4 Easy Steps to Solving Every Problem in the Workplace

Written By: Jeanne Pinder
November 21, 2014
7 min read

Don’t let the pricey management consultants know it, but there’s a four-step recipe that will help you solve almost any complicated problem.

This process isn’t for everyone. But it’s extremely helpful for managers who can listen to the person with the problem as a neutral observer, ask the following questions, then hold up a mirror so he can see you’re only organizing or re-casting his thoughts.

This common-sense problem-solving strategy is unforgettable because it’s so straightforward and simple. As a manager, you can help your team with this DIY approach—and you won’t even have to call HR.

The four questions:

  1. What is the problem?
  2. What have you done to solve the problem?
  3. In trying to solve the problem, what have you learned about it?
  4. What’s your action list?

As you’ll see, your most complicated step is defining the problem, which after discussing with your management and your team, you realize the definition differs from person to person—as does the solution.

How does that look in practice? Here are a couple of real-world examples.

Pro tip: Sometimes a box of tissues and a cup of tea are useful.

Problem #1:

B., a highly respected middle manager, came into the office in tears. “This company is not family-friendly!” she said. “I’m going to have to get a divorce, and it’s all because of this place!”

Step 1. To define the problem, we talked. On Saturdays, both B. and her partner worked on site to close out the week’s business, while their babysitter watched their children. Lately, though, her department was closing the week just a little bit later. Meanwhile, her partner’s responsibilities at work had grown, and she was staying later, too. But the babysitter needed to leave on time. Ultimately, we determined that job and child-care stress was negatively impacting their relationship.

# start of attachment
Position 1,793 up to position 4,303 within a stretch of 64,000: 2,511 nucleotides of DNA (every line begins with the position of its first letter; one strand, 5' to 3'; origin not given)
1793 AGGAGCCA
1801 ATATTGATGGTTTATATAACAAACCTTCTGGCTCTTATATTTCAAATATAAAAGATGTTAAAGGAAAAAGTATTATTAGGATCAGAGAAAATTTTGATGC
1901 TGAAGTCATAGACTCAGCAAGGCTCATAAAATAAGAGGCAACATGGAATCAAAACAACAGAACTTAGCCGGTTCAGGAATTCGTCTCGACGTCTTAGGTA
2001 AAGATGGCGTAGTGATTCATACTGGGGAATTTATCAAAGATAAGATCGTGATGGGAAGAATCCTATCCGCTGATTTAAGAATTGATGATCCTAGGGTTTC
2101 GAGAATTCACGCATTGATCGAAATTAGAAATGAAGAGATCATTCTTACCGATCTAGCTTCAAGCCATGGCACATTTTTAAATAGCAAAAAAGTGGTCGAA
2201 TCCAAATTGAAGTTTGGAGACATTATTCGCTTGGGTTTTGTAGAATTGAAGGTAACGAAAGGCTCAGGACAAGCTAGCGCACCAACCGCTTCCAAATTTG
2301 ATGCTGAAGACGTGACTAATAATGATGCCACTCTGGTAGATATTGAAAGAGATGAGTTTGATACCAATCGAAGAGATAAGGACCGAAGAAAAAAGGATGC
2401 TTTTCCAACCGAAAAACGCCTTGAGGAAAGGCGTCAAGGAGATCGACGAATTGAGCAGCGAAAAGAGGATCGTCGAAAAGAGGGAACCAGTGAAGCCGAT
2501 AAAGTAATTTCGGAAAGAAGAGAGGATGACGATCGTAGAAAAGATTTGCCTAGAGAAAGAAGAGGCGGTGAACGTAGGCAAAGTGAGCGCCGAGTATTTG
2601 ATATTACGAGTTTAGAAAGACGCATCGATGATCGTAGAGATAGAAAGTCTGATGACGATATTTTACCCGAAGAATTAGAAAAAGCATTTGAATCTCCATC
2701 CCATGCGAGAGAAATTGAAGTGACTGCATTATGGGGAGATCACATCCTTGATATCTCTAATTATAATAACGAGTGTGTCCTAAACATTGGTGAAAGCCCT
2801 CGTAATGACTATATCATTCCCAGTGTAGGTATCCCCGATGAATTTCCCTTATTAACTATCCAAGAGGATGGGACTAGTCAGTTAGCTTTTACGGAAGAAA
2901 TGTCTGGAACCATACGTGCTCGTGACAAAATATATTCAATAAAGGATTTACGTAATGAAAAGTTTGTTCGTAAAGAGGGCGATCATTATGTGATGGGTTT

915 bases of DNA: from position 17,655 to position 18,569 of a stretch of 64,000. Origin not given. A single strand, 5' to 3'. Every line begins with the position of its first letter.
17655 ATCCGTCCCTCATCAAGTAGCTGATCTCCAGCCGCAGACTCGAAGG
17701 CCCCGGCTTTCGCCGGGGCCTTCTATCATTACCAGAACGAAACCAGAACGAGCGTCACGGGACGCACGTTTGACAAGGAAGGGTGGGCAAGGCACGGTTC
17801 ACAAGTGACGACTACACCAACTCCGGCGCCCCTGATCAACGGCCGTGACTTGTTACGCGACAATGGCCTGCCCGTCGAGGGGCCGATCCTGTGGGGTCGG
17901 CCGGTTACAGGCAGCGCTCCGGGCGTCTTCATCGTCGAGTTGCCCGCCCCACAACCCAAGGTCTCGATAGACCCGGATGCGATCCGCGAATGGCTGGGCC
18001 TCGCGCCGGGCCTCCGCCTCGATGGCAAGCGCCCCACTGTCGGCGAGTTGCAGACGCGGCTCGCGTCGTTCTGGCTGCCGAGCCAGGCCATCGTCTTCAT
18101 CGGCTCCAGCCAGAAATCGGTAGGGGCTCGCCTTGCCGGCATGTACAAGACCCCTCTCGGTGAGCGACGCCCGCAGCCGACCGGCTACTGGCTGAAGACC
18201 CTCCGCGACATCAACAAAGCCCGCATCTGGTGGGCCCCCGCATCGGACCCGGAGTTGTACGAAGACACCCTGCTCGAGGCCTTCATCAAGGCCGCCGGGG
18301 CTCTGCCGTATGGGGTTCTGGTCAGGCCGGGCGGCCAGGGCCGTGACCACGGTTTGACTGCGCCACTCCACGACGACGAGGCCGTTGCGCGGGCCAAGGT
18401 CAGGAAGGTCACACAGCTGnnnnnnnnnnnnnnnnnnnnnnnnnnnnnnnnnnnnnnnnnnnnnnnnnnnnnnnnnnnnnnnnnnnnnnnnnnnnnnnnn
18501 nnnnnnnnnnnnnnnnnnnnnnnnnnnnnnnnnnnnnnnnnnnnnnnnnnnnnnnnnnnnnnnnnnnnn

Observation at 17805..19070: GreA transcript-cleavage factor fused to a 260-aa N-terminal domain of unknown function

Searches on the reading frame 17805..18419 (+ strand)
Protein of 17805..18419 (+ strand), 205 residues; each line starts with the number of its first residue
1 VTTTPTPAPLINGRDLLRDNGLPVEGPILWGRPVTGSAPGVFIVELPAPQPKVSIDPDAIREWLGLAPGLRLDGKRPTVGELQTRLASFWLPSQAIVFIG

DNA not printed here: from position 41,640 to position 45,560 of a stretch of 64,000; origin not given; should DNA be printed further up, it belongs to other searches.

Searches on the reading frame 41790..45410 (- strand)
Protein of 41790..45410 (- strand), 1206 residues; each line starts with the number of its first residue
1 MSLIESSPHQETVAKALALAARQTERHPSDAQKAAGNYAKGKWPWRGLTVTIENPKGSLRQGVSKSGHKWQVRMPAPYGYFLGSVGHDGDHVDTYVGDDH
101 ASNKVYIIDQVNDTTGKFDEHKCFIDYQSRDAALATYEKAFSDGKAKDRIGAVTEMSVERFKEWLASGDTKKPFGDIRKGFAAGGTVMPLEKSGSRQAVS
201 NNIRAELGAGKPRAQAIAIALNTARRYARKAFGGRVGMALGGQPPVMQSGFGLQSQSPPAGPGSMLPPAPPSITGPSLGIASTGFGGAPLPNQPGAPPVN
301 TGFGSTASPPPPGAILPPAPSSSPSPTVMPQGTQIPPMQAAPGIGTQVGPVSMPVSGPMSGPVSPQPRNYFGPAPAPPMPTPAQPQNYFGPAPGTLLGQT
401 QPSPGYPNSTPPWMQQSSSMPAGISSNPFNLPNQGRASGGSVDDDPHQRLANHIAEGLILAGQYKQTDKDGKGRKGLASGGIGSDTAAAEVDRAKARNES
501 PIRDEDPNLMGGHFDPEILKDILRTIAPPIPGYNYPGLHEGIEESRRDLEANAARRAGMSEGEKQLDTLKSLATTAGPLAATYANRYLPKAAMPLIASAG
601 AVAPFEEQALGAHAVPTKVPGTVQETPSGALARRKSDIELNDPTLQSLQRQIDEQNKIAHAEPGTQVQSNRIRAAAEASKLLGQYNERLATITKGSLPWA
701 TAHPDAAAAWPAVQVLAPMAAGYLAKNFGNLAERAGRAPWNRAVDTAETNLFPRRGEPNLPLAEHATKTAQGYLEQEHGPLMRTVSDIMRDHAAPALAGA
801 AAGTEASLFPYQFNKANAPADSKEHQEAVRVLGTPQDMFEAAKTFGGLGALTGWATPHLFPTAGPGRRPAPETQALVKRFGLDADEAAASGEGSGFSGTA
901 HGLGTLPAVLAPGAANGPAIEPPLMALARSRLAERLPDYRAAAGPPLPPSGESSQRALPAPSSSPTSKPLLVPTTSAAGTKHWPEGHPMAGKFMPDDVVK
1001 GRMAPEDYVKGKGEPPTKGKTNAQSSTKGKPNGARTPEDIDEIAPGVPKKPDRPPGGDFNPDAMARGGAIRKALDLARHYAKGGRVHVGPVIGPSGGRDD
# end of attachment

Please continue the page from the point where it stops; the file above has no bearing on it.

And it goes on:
Step 2. What had they done to solve the problem? Both were staying later at work, and the babysitter had to leave at the usual time. Both had tried to leave their workplaces earlier, but neither office was enthusiastic about that. They tried to switch off weeks with each other,but negotiating the switch caused fights.

Step 3. In trying to solve the problem, what did we learn? We found that changes in both partners’ jobs created stress. B.’s partner’s job seemed to be growing, perhaps surpassing her responsibilities and earning power. We also learned the couple’s stress was contagious – to the babysitter, to each other, and to their children.

Step 4. We put several potential solutions on B.’s action list. First, maybe B. needed to try to leave on time – or pass off duties to her deputy. Second, her partner could do the same. Third, the babysitter could be asked to stay an hour later regularly, or perhaps they could find a sitter who could work later. Fourth, they both might need to consider switching jobs. Fifth, either or both of them might work all or part of a shift from home on Saturdays.

Takeaway: More than one solution might technically solve the problem, but which of them will work best depends a great deal on the people involved. Keep an open mind and, if possible, try more than one to see which works out best.

Problem #2:

S., a top professional and a linchpin of his department, stopped me in the hall. “I’ve just been to employee relations. I’m filing a complaint against the company about religious discrimination.”

Step 1. As an Orthodox Jew, S. needs to be home to light candles every Friday before sunset, and with winter’s onset, the days were shorter, so he needed to leave earlier. His previous manager, who was also Orthodox, had been promoted, and his new manager criticized him for leaving early. The department had taken on new responsibilities just as business was turning down, and his colleagues felt their jobs were at risk. When he left early, he said, they whispered about him.